The great Australian dream of owning your own home is still alive and well for most people in this country, but it can be difficult to decide when the right time is to make the biggest purchase of your life.
When you buy, and where, is very much based on personal circumstance and what stage of life you are in. Our local vendor advocate has put together a few basic guidelines which can help you make the right decision.
Stage of life
Having your own home means you can make all the adjustments, renovations and crazy paint jobs you like. Renting restricts your ability to make a house a home, but owning a home gives you complete freedom. If you are looking for more stability and looking to live somewhere for a longer period of time, then owning something is the way to go.
If you’re starting a family or your family is expanding, the desire for more space and a house you can truly call home and raise your kids in is one of the major factors that affects many people’s decision to buy a home. You want somewhere to hang photos, make memories and create a home.
The stability of your income
Having a stable, regular income is super important if you’re considering buying a house. For one, the bank won’t lend you anything unless you can prove you have a stable income, and you will want regular income anyway to ensure you can service the loan in the future.
When to buy
Never buy because someone tells you ‘now is the right time!’ or ‘the market is cooling off, get in now!’ Try to predict the market is as easy as trying to pick a winning number on a roulette table. Experts struggle to make accurate predictions, so your best bet is to buy as soon as you are in a position to do so. Getting in earlier is better than waiting for a ‘market dip’ which may never happen.
Your primary concern should be whether you’ll be able to make the mortgage repayments. Be realistic about your expenditure and lifestyle habits, and brainstorm where you can save money and how you might increase your income.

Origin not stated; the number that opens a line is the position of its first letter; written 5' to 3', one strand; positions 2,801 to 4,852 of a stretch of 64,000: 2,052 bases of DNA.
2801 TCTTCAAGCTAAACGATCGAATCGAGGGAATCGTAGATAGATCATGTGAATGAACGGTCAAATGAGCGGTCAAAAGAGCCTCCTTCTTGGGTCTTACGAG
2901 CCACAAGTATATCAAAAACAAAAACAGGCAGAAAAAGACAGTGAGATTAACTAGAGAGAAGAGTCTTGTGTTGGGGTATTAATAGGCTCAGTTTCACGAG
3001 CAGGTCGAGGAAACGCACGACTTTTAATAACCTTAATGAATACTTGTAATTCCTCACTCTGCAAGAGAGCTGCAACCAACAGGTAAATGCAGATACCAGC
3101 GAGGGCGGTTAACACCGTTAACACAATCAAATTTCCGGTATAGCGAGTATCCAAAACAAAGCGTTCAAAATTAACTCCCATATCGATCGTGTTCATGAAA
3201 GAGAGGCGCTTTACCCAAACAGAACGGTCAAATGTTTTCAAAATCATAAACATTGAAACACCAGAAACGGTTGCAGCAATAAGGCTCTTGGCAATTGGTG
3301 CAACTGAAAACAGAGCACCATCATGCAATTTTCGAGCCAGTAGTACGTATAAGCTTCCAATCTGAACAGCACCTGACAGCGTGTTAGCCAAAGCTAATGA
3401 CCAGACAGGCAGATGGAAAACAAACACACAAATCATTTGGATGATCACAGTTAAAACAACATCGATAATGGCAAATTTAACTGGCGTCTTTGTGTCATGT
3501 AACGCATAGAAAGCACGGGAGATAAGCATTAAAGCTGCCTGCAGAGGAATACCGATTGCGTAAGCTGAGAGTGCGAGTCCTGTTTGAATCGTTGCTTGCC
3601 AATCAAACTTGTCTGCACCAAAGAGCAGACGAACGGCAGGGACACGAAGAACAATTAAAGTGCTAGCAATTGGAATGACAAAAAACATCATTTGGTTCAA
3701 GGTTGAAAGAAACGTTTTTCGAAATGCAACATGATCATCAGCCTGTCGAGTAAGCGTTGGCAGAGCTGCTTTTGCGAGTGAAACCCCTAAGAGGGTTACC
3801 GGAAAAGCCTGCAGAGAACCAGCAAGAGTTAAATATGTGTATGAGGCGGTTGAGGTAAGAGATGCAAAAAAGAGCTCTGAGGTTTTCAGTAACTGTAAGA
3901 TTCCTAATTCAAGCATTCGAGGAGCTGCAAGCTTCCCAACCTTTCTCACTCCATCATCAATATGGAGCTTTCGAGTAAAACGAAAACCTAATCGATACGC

Remember that rent money will likely get you something nicer and bigger than the equivalent mortgage amount. But at the end of the day, you will own something yourself and won’t be paying off someone else’s mortgage.
Here are a few buyer profiles. Have a read and see if you fit into any of them.
Couple buying their first home
Young couples should focus on the location of their property, and the potential for capital growth instead of the size of the house and land. A small townhouse in a great location will out-perform a bigger house on a main street in the long term. If you get your first property right, you will experience some strong capital growth which will help you to buy the next property down the road.
The unattached millennial
Buying a house when you’re young might sound boring and responsible, but you’ll never have as much free time and unallocated cash again in your life. If you can buy something now before all of life’s responsibilities kick in, you’ll thank yourself in the future and have a solid foundation to buy more property, or upgrade when and if you decide to have a family. Your property will grow in value, and if you decide to move you can lease it and generate some rental income.
Retirees can find it hard to borrow money from the bank, but if you bought some houses during your working life, you should have a good amount of cash or equity to buy the property that suits your lifestyle.
This is your time to enjoy yourself so buy the best property you can afford. Also ensure it has all the necessities to make your life comfortable as you head into your golden years.
By Mark Ribarsky